When Do You Cull?

Discussion in 'Raising Baby Chicks' started by The Monkey Mama, Jun 16, 2008.

  1. The Monkey Mama

    The Monkey Mama Songster

    Jun 12, 2008
    Kennesaw, GA
    I have two batches of chicks I hatched recently from eggs I bought off eBay - one batch of 7 week olds and one batch of 10 day olds.

    One of the 7 week ones developed leg problems at 4 weeks and can't use his legs [he appears to be a Roo], but he gets around in his own weird floppy way and he is eating, drinking and growing fine. The other birds pick on him some, but not as bad as they might. I planned to cull him when this first happened, but DH wanted to wait and eat him later [he said the little guy has so much fight and will to live that he can't see culling him while he's still growing and doing well otherwise]. [​IMG]

    Then, in my new batch of 10 day olds, I have one Brown Leghorn that developed leg problems at about 3 days old. That one is really pitiful - it is NOT growing like the others - it is still the same size as a just hatched chick while the others are growing like weeds. It does get around kind of, and the others leave it alone, but it does not appear to be thriving at all. It also looks like its breathing is kind of labored. I kept thinking it would die on its own, but it is STILL hanging in there a week later.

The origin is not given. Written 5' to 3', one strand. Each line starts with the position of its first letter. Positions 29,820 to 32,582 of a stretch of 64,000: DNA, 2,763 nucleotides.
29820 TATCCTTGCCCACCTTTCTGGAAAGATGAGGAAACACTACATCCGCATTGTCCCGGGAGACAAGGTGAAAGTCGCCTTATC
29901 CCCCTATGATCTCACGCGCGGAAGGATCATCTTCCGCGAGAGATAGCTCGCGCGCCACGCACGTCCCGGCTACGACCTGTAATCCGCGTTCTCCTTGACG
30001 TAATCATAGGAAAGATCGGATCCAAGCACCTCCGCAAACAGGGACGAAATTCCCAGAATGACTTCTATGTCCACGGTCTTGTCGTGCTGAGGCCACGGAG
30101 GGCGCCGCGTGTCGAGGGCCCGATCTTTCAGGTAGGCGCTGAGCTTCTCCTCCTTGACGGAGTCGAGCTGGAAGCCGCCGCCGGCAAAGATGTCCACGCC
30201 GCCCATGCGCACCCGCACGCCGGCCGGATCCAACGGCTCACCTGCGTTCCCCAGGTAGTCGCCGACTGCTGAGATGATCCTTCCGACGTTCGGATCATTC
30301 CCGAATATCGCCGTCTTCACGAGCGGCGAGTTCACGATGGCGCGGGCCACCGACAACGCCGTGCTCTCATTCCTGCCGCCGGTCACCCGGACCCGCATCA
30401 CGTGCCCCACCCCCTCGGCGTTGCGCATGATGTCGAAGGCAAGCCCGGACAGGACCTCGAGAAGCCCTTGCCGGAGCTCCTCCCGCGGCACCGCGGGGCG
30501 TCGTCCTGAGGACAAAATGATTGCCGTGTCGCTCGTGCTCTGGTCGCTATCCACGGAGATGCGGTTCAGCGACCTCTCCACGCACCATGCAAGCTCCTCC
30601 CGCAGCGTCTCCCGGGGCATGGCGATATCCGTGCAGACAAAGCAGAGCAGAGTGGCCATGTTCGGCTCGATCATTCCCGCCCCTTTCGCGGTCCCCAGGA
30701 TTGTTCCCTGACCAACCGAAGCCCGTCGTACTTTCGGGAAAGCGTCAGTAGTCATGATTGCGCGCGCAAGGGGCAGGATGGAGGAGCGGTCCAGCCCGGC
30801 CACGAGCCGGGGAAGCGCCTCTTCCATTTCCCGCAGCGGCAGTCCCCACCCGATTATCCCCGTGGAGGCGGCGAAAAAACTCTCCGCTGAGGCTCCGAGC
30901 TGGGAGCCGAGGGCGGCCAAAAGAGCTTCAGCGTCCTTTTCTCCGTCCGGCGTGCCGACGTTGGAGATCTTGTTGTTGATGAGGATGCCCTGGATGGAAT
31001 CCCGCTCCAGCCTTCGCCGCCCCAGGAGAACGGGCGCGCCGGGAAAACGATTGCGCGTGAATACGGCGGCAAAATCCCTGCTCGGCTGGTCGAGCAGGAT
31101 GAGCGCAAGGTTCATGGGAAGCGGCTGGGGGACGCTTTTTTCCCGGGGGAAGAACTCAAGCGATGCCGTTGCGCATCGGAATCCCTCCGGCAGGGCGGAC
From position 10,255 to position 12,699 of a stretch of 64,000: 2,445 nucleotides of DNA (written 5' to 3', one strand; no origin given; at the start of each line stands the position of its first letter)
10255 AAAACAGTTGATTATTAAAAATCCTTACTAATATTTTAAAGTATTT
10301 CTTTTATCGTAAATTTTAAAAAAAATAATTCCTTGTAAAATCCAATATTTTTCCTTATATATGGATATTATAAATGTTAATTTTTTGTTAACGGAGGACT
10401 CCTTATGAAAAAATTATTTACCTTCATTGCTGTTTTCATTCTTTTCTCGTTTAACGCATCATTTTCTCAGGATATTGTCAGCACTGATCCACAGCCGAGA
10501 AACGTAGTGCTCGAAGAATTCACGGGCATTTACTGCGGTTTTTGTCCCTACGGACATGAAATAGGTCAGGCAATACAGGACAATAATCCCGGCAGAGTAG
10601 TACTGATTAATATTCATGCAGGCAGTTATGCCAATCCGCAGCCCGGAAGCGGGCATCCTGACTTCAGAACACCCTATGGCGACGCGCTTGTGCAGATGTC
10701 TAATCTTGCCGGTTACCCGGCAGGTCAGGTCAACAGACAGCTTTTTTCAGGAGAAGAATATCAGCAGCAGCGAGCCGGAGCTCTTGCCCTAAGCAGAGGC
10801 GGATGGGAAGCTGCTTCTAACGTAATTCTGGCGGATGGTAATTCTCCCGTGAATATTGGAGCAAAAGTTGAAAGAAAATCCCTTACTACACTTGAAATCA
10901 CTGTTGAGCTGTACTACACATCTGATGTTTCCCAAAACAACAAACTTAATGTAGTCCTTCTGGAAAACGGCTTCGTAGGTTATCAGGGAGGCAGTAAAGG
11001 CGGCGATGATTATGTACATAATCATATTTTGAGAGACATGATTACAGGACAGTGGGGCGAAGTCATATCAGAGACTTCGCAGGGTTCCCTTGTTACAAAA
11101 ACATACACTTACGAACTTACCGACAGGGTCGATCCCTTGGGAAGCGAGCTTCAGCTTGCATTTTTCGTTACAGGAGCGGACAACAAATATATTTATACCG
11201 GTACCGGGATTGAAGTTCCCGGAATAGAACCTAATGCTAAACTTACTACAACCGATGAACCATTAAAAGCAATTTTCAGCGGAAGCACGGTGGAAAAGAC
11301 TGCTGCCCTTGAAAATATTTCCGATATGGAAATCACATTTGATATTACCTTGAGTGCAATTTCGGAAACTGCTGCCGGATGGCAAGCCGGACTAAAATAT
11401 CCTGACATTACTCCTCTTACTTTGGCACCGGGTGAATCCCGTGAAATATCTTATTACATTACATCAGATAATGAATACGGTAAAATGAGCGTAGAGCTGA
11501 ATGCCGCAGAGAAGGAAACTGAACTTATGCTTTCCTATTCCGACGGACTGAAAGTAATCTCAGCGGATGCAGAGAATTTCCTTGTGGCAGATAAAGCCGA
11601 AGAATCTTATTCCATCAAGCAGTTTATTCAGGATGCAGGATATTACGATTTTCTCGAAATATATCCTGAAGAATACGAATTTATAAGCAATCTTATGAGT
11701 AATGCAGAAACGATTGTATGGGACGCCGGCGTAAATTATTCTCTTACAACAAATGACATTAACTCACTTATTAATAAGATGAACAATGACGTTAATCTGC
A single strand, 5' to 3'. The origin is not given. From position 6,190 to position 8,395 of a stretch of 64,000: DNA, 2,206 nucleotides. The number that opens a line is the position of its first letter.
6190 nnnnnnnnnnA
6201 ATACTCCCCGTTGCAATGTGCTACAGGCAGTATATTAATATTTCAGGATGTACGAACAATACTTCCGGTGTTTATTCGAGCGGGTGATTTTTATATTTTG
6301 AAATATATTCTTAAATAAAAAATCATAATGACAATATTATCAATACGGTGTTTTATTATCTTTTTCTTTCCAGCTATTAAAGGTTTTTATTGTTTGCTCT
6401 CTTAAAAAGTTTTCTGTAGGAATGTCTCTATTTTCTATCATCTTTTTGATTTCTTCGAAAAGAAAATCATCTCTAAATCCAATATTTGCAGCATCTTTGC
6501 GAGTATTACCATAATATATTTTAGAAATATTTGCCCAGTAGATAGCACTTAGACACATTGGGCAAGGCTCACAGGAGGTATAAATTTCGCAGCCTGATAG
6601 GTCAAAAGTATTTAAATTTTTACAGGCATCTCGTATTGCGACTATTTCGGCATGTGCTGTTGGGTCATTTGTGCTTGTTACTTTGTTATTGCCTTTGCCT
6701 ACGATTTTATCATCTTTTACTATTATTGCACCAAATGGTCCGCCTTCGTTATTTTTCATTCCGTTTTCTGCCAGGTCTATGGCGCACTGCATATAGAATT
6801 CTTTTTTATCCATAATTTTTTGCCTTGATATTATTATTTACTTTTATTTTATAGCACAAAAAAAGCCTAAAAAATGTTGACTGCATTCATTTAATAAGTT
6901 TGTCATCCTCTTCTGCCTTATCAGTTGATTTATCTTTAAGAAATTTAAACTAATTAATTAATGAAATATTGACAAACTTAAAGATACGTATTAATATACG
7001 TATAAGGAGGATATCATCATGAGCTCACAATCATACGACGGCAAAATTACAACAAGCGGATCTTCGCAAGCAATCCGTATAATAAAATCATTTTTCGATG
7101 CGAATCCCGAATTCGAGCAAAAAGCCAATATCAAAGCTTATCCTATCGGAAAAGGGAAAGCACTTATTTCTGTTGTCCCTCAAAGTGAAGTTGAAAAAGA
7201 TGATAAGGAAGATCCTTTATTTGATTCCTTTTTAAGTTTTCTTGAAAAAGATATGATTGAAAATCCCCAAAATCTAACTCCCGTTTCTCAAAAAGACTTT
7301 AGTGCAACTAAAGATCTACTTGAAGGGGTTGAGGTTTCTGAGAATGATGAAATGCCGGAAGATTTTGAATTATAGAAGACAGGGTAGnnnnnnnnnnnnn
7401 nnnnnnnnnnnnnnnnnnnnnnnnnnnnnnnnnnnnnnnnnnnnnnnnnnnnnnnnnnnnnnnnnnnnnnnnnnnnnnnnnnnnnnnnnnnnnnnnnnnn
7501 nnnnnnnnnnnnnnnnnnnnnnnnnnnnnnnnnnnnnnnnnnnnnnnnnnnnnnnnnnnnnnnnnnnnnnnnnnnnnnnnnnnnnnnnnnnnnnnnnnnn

How do you guys handle things like this? It seems like I should cull him, but this would be my first time doing something like that and I feel kinda mean killing something so little to be honest.

    What would you guys do?


  2. coffeemama

    coffeemama Barista Queen

    Mar 5, 2008
    Well first of all I would try poly-visol or something. I'm not sure, but the late development of the leg issues may be a vitamin deficiency. There are many people here who would just cull them now-I like to give chicks a chance withing time/financial reason.
  3. MissPrissy

    MissPrissy Crowing

    May 7, 2007
    Forks, Virginia
    It is never an easy discision to make and an even less easy plan to carry out. Leg problems will not fix themselves and you can't fix them with vitamins. I cry every time I have to do it. I take them outside and let lay int he grass and feel the warmth of the son. I talk to them, say a prayer, and do the deed. Very sharp scissors and a trash bag and it is over quickly. They don't suffer. Try not to linger on it. To let one linger and suffer is far more cruel than culling. [​IMG]
  4. poopcoop

    poopcoop Songster

    Mar 17, 2008
    Swansea, SC
    I had 3 chicks the same way, I let mine grow up and they got to the age of 15 weeks. They never got to be same size as the other chickens and I just recently(Thursday) had to put all 3 of them down. Because of them laying around so much they started to lose their chest feathers and you could see their skin and I didn't want maggots to set in.

    If I had to do it over again, I would put them down as soon as the problem developed. It was very hard after so many weeks of giving them special attention and holding them up to eat. I would not have to want to do that again.

  5. coffeemama

    coffeemama Barista Queen

    Mar 5, 2008
    Well Miss P sounds like she knows-I have never had leg issues, just neck and feet and those resolved with vitamins. Sorry that you have to cull them [​IMG]
  6. dangerouschicken

    dangerouschicken Will Barter For Coffee

    May 6, 2007
    Columbia Gorge, OR
    I guess this means my 2 week old meat bird has to be culled. He can't walk [​IMG]

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